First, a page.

Why does the order of your questions matter? Because if you start by asking specific questions, it’ll lead to response bias—and potentially uncomfortable respondents.

For example, in this experiment, respondents were asked to report on their happiness in both their life and in their marriage. When asked to rate their general life happiness first, there was a small correlation between the answers and the questions. However, when they reversed the order of the two questions, they found that happily married people reported much higher life satisfaction. Since asking the marriage happiness question first influenced the respondents’ answers to the next question, the response data on general life happiness became biased.

Check out our customer satisfaction survey template. It can help you visualize the order of your questions as they go from a broad to an increasingly specific level.

Randomize your questions when testing concepts

Another common situation where question order bias arises is in concept testing—the process of refining a concept (ad campaign, product concept, new logo, etc.) by collecting feedback from your target market.

Looking to run your own research?

Get consumer feedback on your ads and product concepts using SurveyMonkey Audience.

Learn more

Let’s take a look at three more common tactics for addressing question order bias in concept testing: by randomizing the order of questions, page, and blocks (several consecutive related survey pages).

1) Question Randomization - When concept testing takes the form of images or videos, you’ll want to add each video or image to your survey and then ask respondents questions about them to determine which is the best.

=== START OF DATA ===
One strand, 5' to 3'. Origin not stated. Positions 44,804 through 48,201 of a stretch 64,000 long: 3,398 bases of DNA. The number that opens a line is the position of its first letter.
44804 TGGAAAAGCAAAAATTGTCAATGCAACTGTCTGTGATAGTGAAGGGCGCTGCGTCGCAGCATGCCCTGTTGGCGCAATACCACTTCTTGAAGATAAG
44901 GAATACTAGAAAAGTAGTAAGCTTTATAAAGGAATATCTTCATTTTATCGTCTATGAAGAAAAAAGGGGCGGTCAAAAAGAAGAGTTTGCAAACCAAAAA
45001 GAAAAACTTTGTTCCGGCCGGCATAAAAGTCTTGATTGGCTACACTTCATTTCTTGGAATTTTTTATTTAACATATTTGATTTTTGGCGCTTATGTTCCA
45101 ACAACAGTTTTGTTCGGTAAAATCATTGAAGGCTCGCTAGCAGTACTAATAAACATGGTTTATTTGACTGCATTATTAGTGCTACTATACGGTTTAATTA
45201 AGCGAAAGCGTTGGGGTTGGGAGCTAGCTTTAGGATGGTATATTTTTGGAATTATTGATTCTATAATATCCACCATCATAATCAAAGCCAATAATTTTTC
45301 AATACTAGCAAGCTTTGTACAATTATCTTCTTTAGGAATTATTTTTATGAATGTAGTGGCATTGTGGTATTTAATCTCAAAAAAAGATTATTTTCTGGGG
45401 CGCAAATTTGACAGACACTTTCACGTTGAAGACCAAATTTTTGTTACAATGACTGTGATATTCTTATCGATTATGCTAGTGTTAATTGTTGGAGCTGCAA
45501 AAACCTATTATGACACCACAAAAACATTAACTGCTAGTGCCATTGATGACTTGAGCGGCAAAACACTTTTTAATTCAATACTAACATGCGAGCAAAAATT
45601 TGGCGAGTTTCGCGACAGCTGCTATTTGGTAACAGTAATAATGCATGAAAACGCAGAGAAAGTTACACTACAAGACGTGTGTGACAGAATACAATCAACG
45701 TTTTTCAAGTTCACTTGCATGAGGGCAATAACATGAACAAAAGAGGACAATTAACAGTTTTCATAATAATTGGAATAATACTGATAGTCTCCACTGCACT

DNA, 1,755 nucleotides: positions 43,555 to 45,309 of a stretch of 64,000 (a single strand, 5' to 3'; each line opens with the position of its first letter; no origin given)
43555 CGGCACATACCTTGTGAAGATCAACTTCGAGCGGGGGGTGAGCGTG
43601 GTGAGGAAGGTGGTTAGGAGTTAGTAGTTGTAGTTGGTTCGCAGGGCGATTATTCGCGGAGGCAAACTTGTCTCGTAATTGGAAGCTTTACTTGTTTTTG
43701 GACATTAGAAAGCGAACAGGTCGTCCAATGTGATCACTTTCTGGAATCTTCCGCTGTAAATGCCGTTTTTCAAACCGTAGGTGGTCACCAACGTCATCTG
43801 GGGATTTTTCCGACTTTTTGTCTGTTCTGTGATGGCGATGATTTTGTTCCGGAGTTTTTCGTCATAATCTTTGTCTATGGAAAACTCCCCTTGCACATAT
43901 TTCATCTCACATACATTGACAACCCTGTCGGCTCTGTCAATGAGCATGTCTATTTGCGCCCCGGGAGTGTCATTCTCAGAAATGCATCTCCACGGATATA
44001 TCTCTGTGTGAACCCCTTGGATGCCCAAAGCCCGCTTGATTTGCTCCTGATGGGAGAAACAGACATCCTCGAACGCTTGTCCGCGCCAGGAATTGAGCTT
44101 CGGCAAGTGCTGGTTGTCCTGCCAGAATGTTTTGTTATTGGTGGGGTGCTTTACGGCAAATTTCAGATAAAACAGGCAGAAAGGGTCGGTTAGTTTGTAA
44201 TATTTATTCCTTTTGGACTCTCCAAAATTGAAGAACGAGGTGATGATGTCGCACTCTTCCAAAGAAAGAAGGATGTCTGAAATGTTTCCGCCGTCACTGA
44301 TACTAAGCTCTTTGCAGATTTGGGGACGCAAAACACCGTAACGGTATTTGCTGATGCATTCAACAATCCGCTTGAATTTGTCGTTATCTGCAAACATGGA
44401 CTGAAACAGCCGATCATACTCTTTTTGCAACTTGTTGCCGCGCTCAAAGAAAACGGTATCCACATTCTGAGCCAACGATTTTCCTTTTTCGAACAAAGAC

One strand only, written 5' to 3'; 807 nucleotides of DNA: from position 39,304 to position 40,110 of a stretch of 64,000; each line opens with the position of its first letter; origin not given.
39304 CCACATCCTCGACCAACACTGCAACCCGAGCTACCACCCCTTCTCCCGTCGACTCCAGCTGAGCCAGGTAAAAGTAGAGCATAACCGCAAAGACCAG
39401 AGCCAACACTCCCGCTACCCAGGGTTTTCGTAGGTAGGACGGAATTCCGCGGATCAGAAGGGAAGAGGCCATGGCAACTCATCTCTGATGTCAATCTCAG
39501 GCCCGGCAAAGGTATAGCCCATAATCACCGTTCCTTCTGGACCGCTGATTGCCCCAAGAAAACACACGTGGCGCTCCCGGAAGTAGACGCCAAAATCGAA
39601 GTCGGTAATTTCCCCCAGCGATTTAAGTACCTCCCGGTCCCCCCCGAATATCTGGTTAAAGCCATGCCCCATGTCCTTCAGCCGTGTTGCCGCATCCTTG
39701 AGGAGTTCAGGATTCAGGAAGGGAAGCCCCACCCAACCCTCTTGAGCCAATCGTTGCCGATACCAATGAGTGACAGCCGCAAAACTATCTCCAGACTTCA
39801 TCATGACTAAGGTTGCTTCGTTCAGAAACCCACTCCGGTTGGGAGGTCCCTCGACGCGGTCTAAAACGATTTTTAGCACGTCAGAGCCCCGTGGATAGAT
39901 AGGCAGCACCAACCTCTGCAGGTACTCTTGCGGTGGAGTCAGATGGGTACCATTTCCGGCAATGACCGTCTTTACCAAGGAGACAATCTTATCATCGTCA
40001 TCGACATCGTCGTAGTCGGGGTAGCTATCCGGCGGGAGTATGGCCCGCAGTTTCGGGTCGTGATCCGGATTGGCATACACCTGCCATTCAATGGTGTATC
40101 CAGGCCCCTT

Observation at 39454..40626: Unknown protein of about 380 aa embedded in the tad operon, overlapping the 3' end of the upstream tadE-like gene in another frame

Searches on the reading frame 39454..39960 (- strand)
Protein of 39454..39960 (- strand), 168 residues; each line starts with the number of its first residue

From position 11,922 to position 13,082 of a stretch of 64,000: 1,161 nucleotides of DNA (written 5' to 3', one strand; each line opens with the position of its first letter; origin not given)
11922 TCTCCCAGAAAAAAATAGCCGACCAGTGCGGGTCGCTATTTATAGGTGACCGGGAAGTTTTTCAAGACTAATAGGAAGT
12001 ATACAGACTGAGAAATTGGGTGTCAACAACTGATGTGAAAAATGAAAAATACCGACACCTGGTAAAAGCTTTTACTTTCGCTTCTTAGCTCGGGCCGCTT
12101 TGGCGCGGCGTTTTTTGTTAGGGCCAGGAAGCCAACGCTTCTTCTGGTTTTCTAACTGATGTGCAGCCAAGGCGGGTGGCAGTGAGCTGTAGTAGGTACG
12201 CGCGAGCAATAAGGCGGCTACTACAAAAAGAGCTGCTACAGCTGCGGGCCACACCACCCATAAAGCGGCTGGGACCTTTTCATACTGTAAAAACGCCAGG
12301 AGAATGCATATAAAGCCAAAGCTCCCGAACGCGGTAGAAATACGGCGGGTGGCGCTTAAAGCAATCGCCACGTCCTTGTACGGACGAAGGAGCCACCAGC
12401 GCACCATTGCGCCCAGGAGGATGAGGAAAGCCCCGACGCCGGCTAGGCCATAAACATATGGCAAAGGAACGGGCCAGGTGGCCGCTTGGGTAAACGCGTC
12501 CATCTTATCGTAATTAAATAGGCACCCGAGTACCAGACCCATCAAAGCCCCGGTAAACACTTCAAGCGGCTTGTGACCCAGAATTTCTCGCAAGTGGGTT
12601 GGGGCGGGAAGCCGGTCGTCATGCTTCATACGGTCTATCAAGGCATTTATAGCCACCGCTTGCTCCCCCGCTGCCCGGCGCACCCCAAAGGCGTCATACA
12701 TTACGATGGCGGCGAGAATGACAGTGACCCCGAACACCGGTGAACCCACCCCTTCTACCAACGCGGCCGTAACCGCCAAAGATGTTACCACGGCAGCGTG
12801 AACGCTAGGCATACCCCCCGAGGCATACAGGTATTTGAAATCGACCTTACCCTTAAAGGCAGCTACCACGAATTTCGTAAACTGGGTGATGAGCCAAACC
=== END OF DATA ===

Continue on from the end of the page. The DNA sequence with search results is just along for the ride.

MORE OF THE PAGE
Suppose you’re testing two ads. If you show them in a consistent order to every respondent, you’ll always have the first ad influence people's opinions about the second—but not the other way around. This biases your comparison between the two ads.

If you instead randomize the order each ad appears in, you’ll be left with a true comparison. Since the order respondents see the ad in changes, you can effectively “randomize out” the bias.

Here’s an example of an ad-testing template that uses question randomization. Take the survey multiple times to see the order of each image change.

2) Page Randomization - Instead of showing all the ads together, you can add one ad to each survey page with the corresponding follow-up questions on each page.

After that, you can randomize the order of your pages. After the responses come back, you can compare each image/video’s relative popularity by looking at the overall results.

Check out this survey. It puts each ad on a separate page. Like the survey on question randomization, you should take it multiple times to see how it works. This time, you’ll notice the order of the pages change.

3) Block Randomization - In case you’re testing an image or video with more than 1 page of questions, you’ll need to use block randomization.

To use block randomization, group your pages into blocks. Then choose to either show all of your blocks and randomize their order or show a single block at random to each respondent.

Here’s an image that shows how block randomization works in practice:

Diagram of block randomization

Also, check out this survey. It uses two ads and asks the same set of follow-up questions per ad. We’ve defined each ad and its two pages as a block, giving us two blocks in total. Each time you take our survey, you’ll view a single block. If you click on the survey link multiple times, you’ll see that a block is shown at random each time.

Note: Showing a single block at random may be the better option. As a single block only shows one ad, you’re removing question order bias. At the same time, you’ll still be able to aggregate the response data and compare both ads.

Survey design is filled with nuance. Whether it’s a survey’s block, page, question, or answer choice, any and all of these areas can lead to different types of bias. So try out the tips in this article to prevent response bias. Once you see the survey responses come in, you’ll be happy you took the right precautions.